Taoiseach Leo Varadkar has said that he believes Ireland's abortion laws are "too restrictive and need to be liberalised".
Attending a jobs announcement in Limerick, Mr Varadkar was asked about Fianna Fail leader Michael Martin's outlining of his position on abortion in the Dail on Thursday and if he will now do the same.
In response, Mr Varadkar said: "I've always said I believe this is a very personal and private issue, and that I want there to be a respectful debate over the next number of months."
"I've said before that I believe our laws are too restrictive and need to be reformed and need to be liberalised, and of course, that requires a change to the constitution.
"But, part of leadership is (to listen), and I want to listen to public opinion; the citizens assembly; my own party members; and also listen to the debate in the Dáil and Seanad.
"I know I've a particular responsibility as Taoiseach to make sure that the wording - the actual question that we put to the people - is the right one; that it's sound; and that it isn't going to be open to interpretation or challenge because it is a question that I, as Taoiseach and as government, will put to the people, so I want to actually know what that question is, before asking people to say yes or no to it," he added.
In the Dáil on Thursday Mr Martin said he was in favour of repealing the Eighth Amendment and allowing abortion up to 12 weeks.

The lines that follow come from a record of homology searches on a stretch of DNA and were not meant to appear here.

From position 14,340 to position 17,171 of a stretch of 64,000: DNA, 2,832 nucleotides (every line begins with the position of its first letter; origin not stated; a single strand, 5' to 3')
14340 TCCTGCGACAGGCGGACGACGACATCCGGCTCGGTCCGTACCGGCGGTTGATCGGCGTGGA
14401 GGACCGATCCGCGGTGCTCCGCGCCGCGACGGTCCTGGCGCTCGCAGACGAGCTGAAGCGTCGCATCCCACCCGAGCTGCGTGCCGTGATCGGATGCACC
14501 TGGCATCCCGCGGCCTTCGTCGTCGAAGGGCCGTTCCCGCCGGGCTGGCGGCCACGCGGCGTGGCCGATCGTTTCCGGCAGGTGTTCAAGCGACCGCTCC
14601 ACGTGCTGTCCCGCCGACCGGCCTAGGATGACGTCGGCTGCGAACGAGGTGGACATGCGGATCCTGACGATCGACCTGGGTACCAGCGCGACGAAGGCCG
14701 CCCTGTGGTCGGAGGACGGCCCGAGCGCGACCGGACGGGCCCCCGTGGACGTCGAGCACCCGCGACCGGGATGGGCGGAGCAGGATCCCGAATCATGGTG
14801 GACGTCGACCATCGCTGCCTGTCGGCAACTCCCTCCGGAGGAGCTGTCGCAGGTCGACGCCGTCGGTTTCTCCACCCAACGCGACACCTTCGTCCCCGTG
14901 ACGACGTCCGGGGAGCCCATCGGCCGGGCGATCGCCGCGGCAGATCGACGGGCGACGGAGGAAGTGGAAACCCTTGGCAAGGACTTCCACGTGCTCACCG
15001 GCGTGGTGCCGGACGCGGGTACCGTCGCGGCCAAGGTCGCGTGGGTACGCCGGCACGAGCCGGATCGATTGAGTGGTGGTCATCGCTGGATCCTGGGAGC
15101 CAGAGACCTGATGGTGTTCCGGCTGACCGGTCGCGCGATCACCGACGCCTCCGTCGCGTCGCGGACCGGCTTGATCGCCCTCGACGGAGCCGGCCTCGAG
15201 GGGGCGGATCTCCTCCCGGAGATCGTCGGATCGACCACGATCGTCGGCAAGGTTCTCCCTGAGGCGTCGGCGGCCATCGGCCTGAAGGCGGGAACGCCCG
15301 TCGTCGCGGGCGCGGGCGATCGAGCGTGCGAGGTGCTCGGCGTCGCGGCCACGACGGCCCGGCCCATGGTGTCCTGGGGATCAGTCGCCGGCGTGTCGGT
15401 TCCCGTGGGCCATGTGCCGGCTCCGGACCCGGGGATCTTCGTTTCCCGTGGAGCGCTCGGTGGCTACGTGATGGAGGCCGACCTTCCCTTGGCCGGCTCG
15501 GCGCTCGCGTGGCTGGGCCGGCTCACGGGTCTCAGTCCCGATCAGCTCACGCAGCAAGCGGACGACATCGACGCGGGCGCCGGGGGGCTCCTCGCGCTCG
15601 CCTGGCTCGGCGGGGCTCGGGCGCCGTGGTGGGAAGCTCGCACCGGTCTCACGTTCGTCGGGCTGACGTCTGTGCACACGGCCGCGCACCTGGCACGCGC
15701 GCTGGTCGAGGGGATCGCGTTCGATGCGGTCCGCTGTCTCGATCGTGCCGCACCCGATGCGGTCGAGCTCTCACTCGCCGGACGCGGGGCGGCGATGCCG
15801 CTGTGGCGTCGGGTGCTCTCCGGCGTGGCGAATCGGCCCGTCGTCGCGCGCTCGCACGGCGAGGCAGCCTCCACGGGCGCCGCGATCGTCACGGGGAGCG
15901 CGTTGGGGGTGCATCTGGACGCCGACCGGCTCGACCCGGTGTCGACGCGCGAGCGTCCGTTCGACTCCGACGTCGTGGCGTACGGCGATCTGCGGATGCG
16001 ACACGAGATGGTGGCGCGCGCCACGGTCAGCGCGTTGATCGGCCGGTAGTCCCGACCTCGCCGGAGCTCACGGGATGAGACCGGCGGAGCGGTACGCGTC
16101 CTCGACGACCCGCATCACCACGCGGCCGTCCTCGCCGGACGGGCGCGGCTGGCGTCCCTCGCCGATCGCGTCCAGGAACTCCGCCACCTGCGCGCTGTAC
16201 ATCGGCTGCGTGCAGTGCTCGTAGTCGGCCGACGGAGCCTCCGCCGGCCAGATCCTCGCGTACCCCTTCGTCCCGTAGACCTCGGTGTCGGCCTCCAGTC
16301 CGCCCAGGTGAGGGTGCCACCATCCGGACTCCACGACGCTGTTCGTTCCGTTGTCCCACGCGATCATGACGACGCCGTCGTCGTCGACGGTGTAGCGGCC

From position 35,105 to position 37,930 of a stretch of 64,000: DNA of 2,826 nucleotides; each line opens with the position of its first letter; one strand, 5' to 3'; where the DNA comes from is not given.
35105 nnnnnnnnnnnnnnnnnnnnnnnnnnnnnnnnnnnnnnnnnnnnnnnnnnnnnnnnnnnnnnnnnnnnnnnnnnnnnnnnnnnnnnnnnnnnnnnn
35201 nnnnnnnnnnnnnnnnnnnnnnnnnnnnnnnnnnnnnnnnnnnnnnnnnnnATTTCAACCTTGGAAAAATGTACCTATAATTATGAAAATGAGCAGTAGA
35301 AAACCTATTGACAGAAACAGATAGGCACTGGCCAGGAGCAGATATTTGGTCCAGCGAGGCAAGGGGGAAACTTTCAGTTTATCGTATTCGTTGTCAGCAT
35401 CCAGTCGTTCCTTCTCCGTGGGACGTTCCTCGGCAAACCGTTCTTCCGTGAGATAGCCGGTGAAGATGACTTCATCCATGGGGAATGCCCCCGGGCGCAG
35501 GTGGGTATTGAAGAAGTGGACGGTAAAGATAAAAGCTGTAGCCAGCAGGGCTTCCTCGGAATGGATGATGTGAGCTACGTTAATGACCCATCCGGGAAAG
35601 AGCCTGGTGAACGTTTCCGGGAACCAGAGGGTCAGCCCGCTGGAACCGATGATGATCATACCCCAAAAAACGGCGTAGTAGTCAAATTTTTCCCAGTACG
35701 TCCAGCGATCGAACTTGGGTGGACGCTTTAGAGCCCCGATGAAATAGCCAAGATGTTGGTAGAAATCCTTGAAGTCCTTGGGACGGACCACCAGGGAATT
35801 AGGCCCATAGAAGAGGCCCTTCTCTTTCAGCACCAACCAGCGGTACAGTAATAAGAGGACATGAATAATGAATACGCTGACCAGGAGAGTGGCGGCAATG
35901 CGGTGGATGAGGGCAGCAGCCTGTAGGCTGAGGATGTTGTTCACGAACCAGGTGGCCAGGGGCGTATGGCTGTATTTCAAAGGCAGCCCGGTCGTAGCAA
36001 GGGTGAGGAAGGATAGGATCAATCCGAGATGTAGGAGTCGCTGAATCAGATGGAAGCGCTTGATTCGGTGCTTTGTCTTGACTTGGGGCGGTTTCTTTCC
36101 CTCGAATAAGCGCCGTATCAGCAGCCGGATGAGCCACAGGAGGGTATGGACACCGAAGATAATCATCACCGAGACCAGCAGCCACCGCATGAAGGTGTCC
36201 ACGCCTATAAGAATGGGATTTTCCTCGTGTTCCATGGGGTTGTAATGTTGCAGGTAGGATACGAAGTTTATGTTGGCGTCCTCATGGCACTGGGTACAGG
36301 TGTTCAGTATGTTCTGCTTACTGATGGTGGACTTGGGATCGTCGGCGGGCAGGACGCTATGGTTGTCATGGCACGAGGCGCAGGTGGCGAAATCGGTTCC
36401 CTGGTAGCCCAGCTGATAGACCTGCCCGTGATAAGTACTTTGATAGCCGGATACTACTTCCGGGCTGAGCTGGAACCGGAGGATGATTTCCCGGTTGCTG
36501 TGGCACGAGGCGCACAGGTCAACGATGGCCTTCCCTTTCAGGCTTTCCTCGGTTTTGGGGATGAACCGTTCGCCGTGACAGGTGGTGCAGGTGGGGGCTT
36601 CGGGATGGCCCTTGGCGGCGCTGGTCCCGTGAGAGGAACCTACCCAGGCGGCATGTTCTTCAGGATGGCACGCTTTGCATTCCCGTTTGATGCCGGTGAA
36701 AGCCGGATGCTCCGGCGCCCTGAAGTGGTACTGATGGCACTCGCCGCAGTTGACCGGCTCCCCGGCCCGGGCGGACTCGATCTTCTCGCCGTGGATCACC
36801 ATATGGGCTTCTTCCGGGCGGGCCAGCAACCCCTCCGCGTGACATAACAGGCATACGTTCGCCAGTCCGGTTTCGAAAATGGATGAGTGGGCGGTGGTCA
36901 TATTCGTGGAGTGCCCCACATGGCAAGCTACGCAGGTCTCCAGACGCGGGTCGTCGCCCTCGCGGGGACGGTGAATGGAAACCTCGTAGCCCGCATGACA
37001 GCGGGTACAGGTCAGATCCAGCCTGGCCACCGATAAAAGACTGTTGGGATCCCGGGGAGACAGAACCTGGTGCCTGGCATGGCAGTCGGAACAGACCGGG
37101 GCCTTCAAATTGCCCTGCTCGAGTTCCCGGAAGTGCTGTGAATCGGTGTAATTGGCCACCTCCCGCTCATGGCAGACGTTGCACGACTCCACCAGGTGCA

“Nobody can dispute the fact that thousands of Irish women have an abortion every year”, he told the Dail.
He said these operations caused “deep trauma” and were “hidden” and could therefore have a significant impact on health and well-being on women.
The Cork South Central TD admitted that up until now he has been on record as being against abortion but his position has since evolved.
“Over the years I have been on the record as being against a significant change in our abortion laws. I have done so from a belief that this was the most effective way of affirming the importance of the unborn” , he told the chamber.
He added that "if the facts become clearer, if we come to understand properly the impact of a policy on others, then we must be willing to act accordingly”.
Mr Martin said “the Eighth Amendment does not mean that Ireland is a country without abortion".
Mr Varadkar was also asked when any wording for the proposed referendum would be made public and he said he was waiting for advice from the Attorney General before putting a specific question to Cabinet. He added he expected the public to know the wording of the proposed referendum "in a matter of weeks".